§  Negative interactions with friends can have strong effects on a child’s behavior and performance in school.

o   Peer Aggression

§  Peer aggression comes in a variety of forms.  Aggression can be exhibited in order to gain a privilege, to inflict harm, or to threaten or scare others.

§  Teachers should model nonaggressive behavior for students, promote positive social behaviors, and be careful not to reward any type of aggressive behavior.

·         Teachers

o   Academic and Personal Caring

§  Children need to feel that teachers care about both their learning and personal interests.

·         Set high, but achievable goals for students.

·         Make yourself available to listen to their stories or problems.

§  It is important to maintain an organized classroom with positive interactions.

·         Try to avoid any negative behavior that will cause students to withdraw.

o   Signs of Child Abuse

§  Be aware of the signs of different types of abuse such as physical abuse, neglect, or sexual abuse.

§  Use the link below to view warning signs for different types of abuse.



 Moral Development


What is Moral Development?

Moral development describes a child’s growing understanding of right and wrong.

Researcher Lawrence Kohlberg has developed a theory of moral reasoning which contains 3 levels of reasoning: Preconventional Moral Reasoning, Conventional Moral Reasoning, and Postconventional Moral Reasoning.  Visit the website below to read about the stages of each level of moral reasoning, as well as to read about different scenarios associated with Kohlberg’s theory.

Guidelines: Supporting Personal and Moral Development

·         Help students examine the kinds of dilemmas they are currently facing or will face in the near future.

o   Elementary school children will be able to discuss sibling rivalry, teasing, stealing, treatment of new students, and behavior toward other students (with or without disabilities).

·         Help students see the perspectives of others.

o   Ask students to describe their understanding of a situation from another person’s point of view.  That person should then confirm or address any differences.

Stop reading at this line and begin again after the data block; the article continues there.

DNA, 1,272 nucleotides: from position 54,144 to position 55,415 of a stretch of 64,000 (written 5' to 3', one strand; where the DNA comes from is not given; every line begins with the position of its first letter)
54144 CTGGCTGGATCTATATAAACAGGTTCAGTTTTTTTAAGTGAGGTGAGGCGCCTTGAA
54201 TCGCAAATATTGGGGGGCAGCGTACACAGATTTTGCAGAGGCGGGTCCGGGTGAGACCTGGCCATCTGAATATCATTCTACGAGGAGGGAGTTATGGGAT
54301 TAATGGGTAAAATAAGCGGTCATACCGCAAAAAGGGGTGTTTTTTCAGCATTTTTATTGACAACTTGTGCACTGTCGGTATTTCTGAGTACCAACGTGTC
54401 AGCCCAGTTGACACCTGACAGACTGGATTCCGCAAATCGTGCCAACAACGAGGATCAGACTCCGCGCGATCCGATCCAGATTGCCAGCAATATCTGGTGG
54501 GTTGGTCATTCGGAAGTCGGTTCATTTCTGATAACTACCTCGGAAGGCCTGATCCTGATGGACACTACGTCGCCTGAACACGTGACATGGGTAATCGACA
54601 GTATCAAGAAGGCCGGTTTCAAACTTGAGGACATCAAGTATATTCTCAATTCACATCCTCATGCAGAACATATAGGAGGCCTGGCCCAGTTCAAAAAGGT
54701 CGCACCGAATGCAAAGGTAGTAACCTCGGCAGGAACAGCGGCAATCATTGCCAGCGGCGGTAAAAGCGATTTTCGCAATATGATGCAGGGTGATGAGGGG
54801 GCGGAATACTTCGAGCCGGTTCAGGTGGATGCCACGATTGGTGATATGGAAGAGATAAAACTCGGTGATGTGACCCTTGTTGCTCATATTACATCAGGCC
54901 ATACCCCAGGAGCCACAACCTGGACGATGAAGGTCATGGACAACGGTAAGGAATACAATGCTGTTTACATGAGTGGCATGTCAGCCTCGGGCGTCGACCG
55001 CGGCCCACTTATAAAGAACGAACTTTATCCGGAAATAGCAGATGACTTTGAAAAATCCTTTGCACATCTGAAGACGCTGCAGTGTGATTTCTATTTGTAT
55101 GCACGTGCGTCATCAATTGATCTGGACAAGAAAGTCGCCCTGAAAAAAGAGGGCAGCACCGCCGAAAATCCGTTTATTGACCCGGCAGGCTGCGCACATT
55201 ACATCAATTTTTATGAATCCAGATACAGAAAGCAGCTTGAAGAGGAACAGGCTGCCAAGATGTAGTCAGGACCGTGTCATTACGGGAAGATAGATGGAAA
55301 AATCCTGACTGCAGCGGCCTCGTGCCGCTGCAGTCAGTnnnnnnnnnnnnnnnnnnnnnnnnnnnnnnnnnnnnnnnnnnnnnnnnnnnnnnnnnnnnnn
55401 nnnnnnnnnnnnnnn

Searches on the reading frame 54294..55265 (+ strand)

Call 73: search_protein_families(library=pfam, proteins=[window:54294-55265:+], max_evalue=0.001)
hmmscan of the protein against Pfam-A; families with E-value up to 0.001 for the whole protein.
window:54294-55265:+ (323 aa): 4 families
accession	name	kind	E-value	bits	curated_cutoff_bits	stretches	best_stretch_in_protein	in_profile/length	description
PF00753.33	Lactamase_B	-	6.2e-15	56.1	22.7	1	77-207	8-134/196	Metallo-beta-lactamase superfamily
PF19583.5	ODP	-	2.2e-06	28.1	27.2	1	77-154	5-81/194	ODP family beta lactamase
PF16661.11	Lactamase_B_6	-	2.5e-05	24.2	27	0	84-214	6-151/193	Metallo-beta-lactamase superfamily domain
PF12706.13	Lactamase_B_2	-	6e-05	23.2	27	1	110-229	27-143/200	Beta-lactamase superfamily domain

o   Ask students to take on the role of another person, story character, or person from history and give a point of view from that person’s perspective in a class discussion.

·         Help students make connections between expressed values and actions.

o   Help students see differences between their values and actions.  This may be done with story characters or other people before asking students to reflect on their own values and actions.

o   Prompt students with discussion questions such as “What do you think should be done in this situation? How would you do that?  Can you think of any problems that might happen?”

·         Safeguard the privacy of all participants.

o   Provide students with a “pass” option when they don’t feel comfortable speaking.

o   Don’t allow students to experience peer pressure during class discussion or activities.

o   Don’t reinforce behaviors that make others uncomfortable or the sharing of private information.

·         Make sure students are really listening to each other.

o   Model good listening skills.

o   Allow students to work in small group settings.

o   Reinforce good behavior within the classroom.

·         Make sure that as much as possible your class reflects concern for moral issues and values.

o   Help students understand the difference between rules created for safety or convenience and rules created  for moral development.

§  For example, pushing in your chair when you leave your seat vs. speaking politely to others.